Machine learning classification for advanced malware detection

Di Troia, Fabio (2020) Machine learning classification for advanced malware detection. (PhD thesis), Kingston University, .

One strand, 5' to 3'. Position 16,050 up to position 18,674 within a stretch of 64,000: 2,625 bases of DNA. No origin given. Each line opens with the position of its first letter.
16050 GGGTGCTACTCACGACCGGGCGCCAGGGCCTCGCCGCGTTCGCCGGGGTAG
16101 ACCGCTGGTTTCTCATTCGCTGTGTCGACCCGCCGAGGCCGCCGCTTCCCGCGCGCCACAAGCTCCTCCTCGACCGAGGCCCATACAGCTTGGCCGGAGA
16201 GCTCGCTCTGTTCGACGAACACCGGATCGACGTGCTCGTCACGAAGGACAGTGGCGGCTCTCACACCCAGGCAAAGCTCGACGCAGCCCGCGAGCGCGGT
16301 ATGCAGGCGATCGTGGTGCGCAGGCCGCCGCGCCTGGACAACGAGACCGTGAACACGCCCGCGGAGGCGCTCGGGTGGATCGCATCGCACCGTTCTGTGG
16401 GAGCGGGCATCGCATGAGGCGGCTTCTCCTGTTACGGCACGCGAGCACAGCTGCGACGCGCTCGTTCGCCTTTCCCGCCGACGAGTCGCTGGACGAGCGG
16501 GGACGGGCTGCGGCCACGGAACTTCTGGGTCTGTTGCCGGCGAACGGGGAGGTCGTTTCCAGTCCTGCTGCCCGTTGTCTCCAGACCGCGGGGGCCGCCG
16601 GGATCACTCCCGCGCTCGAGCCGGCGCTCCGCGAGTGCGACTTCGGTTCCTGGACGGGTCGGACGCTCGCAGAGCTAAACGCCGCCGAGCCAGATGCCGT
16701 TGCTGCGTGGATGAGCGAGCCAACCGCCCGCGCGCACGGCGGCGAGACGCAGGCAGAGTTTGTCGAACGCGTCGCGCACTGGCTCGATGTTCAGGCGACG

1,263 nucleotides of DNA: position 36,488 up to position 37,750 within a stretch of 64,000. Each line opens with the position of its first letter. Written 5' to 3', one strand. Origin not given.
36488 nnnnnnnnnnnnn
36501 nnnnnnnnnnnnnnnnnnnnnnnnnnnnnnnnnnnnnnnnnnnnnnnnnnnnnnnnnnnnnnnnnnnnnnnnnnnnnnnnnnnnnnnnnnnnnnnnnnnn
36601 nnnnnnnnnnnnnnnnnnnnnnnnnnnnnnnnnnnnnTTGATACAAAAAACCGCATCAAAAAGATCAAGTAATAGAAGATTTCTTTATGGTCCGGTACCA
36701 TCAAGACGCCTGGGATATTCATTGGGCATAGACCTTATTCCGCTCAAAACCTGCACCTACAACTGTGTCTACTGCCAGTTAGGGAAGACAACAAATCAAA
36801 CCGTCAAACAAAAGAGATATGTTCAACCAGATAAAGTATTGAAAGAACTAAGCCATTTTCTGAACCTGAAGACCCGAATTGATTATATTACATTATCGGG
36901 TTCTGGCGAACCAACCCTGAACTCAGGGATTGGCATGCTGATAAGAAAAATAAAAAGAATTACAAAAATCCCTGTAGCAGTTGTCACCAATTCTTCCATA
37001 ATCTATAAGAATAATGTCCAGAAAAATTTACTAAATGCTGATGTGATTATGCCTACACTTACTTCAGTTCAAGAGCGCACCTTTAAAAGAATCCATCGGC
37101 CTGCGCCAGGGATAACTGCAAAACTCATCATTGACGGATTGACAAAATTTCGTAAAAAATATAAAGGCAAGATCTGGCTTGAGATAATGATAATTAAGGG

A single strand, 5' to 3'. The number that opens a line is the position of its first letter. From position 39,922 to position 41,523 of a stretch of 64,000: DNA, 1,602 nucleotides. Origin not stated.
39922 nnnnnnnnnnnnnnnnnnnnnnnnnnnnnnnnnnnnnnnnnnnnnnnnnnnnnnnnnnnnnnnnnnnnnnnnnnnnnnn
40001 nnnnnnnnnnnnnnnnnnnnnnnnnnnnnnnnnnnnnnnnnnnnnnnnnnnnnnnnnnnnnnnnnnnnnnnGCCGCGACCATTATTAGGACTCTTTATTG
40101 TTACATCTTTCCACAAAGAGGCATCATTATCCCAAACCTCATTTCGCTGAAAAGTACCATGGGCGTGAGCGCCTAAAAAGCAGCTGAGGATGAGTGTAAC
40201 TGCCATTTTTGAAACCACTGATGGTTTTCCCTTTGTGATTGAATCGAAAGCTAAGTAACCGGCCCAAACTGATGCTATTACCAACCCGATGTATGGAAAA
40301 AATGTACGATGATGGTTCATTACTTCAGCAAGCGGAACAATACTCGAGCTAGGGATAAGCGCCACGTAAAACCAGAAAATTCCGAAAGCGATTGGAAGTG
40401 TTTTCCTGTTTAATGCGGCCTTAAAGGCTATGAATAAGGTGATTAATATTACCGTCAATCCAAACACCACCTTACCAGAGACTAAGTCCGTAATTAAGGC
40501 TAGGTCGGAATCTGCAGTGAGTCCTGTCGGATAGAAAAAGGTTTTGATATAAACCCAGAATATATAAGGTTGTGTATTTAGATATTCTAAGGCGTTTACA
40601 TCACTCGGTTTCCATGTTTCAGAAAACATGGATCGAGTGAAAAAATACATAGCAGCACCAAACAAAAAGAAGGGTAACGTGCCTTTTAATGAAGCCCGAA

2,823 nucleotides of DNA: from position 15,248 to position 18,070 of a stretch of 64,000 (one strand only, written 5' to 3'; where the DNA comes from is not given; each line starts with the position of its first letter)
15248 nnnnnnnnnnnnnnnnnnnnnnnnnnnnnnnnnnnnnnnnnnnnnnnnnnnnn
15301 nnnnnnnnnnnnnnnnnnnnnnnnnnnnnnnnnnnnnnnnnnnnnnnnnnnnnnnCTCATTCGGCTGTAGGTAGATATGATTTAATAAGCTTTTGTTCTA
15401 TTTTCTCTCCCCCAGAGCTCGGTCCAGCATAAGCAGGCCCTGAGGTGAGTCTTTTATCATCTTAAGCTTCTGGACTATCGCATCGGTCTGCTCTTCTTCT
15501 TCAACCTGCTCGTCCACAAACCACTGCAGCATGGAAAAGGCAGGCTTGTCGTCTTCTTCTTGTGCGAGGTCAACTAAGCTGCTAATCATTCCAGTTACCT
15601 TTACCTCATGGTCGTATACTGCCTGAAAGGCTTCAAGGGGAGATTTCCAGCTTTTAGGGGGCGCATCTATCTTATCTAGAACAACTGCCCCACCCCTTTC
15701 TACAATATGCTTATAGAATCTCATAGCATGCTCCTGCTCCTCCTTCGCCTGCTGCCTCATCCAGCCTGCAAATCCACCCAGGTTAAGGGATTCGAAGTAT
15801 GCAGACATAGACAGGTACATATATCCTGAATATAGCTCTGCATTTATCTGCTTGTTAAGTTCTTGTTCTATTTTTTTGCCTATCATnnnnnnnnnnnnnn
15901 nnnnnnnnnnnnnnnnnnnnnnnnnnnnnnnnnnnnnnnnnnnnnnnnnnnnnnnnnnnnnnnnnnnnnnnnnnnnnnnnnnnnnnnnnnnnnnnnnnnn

This introductory document discusses topics related to malware detection via the application of machine learning algorithms. It is intended as a supplement to the published work submitted (a complete list of which can be found in Table 1) and outlines the motivation behind the experiments. The document begins with the following sections: • Section 2 presents a preliminary discussion of the research methodology employed. • Section 3 presents the background analysis of malware detection in general, and the use of machine learning. • Section 4 provides a brief introduction of the most common machine learning algorithms in current use. The remaining sections present the main body of the experimental work, which lead to the conclusions in Section 10. • Section 5 analyzes different initialization strategies for machine learning models, with a view to ensuring that the most effective training and testing strategy is employed. Following this, a purely dynamic approach is proposed, which results in perfect classification of the samples against benign files, and therefore provides a baseline against which the performance of subsequent static approaches can be compared. • Section 6 introduces the static-based tests, beginning with the challenging problem of zero-day detection samples, i.e. malware samples for which not enough data has been gathered yet to train the machine learning models. • Section 7 describes the testing of several different approaches to static malware detection. During these tests, the effectiveness of these algorithms is analyzed and compared with other means of classification. 7 • Section 8 proposes and compares techniques to boost the detection accuracy by combining the scores obtained from other detection algorithms, with a view to improving static classification scores and thus reach the perfect detection obtained with dynamic features. • Section 9 tests the effectiveness of generic malware models by assessing the detection effectiveness of a generic malware model trained on several different families. The experiments are intended to introduce a more realistic scenario where a single, comprehensive, machine learning model is used to detect several families. This Section shows the difficulty to build a single model to detect several malware families.

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